Referendums for new schools are important. Either we receive funding to build new schools and provide more classrooms or we don’t. If we choose the latter, it will mean more crowded schools for a growing Rochester. With larger class sizes, students will receive less one-on-one attention from teachers, which can lead to students who need a little more support falling through the cracks. Rochester is a growing and vibrant city with a future full of great potential. However, the administration and the school board need to be transparent and provide the community with the information they need in order to get any future referendums.

What is your stance on student discipline?

At a recent school board meeting, the district provided a report about the discipline numbers for 2016-17 in comparison to the last few years since the Office of Civil Rights agreement. To avoid fines from the Department of Justice, the district entered into an agreement that would work on lowering the discipline disparity rates. Even though reports of certain disciplinary actions have gone down across all school buildings, the disciplinary disparity is still the same. The rate of black and brown students in relation to enrollment is still three times higher than their white counterparts. Unless we’re truly honest about the root causes of discipline disparity, the $180,000 that the district plans to spend on training for the next two years will do absolutely nothing to change the disciplinary disparity. It is misguided to focus on trying to change the behavior of students without also examining the environment of racially biased discipline practices.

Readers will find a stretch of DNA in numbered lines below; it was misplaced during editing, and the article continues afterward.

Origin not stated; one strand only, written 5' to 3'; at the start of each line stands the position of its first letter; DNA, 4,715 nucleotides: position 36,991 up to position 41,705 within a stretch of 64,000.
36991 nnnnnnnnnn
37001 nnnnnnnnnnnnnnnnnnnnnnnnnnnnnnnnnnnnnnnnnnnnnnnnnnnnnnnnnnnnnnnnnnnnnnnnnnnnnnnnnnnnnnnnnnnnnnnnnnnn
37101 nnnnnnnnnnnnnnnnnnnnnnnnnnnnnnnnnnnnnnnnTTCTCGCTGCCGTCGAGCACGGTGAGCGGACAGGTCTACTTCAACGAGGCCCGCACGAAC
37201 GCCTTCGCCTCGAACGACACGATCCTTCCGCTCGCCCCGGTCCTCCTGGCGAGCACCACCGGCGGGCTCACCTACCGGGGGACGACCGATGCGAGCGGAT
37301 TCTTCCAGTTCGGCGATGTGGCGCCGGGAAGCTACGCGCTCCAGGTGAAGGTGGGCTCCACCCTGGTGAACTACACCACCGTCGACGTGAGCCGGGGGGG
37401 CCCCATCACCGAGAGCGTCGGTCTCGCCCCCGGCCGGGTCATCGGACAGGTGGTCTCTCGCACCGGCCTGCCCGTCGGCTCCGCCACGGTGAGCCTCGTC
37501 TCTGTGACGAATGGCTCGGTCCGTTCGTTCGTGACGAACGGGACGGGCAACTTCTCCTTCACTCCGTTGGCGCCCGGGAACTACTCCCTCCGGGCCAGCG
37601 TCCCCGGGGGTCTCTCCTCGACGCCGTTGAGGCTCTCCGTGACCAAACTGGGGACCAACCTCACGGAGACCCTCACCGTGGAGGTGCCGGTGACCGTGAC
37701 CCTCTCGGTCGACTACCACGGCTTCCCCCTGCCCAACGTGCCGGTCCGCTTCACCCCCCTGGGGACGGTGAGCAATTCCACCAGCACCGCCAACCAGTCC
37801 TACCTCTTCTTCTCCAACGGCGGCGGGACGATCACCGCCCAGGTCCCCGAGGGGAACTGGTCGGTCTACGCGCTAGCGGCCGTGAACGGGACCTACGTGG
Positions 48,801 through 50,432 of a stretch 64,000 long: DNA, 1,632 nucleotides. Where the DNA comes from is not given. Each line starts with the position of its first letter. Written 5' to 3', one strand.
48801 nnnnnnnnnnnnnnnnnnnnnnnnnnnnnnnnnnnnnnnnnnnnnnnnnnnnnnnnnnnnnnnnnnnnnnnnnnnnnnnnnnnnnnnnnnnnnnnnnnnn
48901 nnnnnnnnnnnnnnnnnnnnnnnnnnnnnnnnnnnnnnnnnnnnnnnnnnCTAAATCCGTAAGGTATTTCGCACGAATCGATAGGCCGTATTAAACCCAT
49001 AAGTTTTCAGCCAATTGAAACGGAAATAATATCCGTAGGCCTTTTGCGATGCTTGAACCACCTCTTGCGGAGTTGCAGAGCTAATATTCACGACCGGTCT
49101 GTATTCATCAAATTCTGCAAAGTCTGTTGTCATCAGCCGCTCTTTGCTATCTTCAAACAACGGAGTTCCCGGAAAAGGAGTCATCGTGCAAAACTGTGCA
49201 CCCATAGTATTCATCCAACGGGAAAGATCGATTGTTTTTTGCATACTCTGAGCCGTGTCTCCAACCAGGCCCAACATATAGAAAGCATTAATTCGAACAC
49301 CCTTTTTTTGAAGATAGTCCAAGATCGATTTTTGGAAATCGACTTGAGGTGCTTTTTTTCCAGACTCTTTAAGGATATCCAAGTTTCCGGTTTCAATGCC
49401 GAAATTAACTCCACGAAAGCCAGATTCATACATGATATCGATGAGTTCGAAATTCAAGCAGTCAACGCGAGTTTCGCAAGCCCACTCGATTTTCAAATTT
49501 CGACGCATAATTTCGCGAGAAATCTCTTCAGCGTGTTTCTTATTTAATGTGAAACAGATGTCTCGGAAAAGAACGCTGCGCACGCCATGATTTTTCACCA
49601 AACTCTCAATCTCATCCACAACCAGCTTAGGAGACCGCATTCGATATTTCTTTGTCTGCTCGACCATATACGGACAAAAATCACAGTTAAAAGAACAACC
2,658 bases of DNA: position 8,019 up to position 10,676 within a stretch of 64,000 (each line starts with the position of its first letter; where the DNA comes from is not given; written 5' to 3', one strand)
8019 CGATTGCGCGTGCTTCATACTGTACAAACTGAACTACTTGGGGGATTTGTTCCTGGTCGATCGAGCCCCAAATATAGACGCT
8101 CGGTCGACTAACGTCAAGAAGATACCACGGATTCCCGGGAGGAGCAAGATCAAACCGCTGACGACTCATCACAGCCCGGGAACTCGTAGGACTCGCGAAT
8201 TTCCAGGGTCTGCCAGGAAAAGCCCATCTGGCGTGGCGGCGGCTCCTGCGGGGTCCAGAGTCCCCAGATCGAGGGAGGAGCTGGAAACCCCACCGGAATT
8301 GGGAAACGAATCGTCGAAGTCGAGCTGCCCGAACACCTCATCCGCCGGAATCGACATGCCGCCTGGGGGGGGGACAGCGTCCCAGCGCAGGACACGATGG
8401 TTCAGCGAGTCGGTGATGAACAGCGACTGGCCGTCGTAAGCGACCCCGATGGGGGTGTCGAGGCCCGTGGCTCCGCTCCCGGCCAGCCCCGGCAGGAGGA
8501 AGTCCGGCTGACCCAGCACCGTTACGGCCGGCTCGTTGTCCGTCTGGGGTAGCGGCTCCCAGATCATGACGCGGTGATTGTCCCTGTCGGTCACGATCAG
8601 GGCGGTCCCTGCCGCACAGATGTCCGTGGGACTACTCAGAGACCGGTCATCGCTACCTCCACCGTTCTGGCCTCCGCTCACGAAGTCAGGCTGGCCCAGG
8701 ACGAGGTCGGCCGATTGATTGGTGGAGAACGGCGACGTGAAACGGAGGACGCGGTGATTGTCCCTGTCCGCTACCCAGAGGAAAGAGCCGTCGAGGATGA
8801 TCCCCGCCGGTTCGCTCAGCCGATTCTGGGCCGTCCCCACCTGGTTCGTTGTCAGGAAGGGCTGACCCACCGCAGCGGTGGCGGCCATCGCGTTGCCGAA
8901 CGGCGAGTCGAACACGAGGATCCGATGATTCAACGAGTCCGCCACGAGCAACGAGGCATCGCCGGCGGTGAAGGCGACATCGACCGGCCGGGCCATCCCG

Favorite Rochester Moment?

I have many favorite Rochester moments. I’m not a native Rochesterite, but I’ve lived here long enough to develop a strong sense of pride in my community. When I was appointed to the Governor’s Task Force on the Prevention of School Bullying, I met a lot of amazing people who wanted to help end bullying in schools. One of my favorite moments was when I spoke to the school board about why it was important to support the Safe and Supportive Schools Act. There were a lot of community members there speaking about bullying, and it was wonderful to be part of an honorable cause. When the safe and supportive schools bill was voted into law, I felt a real sense of accomplishment and hope in the good that we as a community can do when we decide to work together.

What’s one thing you want the Rochester community to know about you?

I’ve really been enjoying learning to golf! Even though I’m still learning, I plan on playing in some golf tournaments soon. And, we seem to throw a lot of them. Another thing Rochester folks should know about me is that I’ll be the first openly LGBTQ School Board Member in Rochester. That’s kind of a big deal, because I believe elected officials should come from all sectors of the community they represent, including people of various color, national origin, sexual orientation, and the many other differences that create a vibrant, 21st-century community!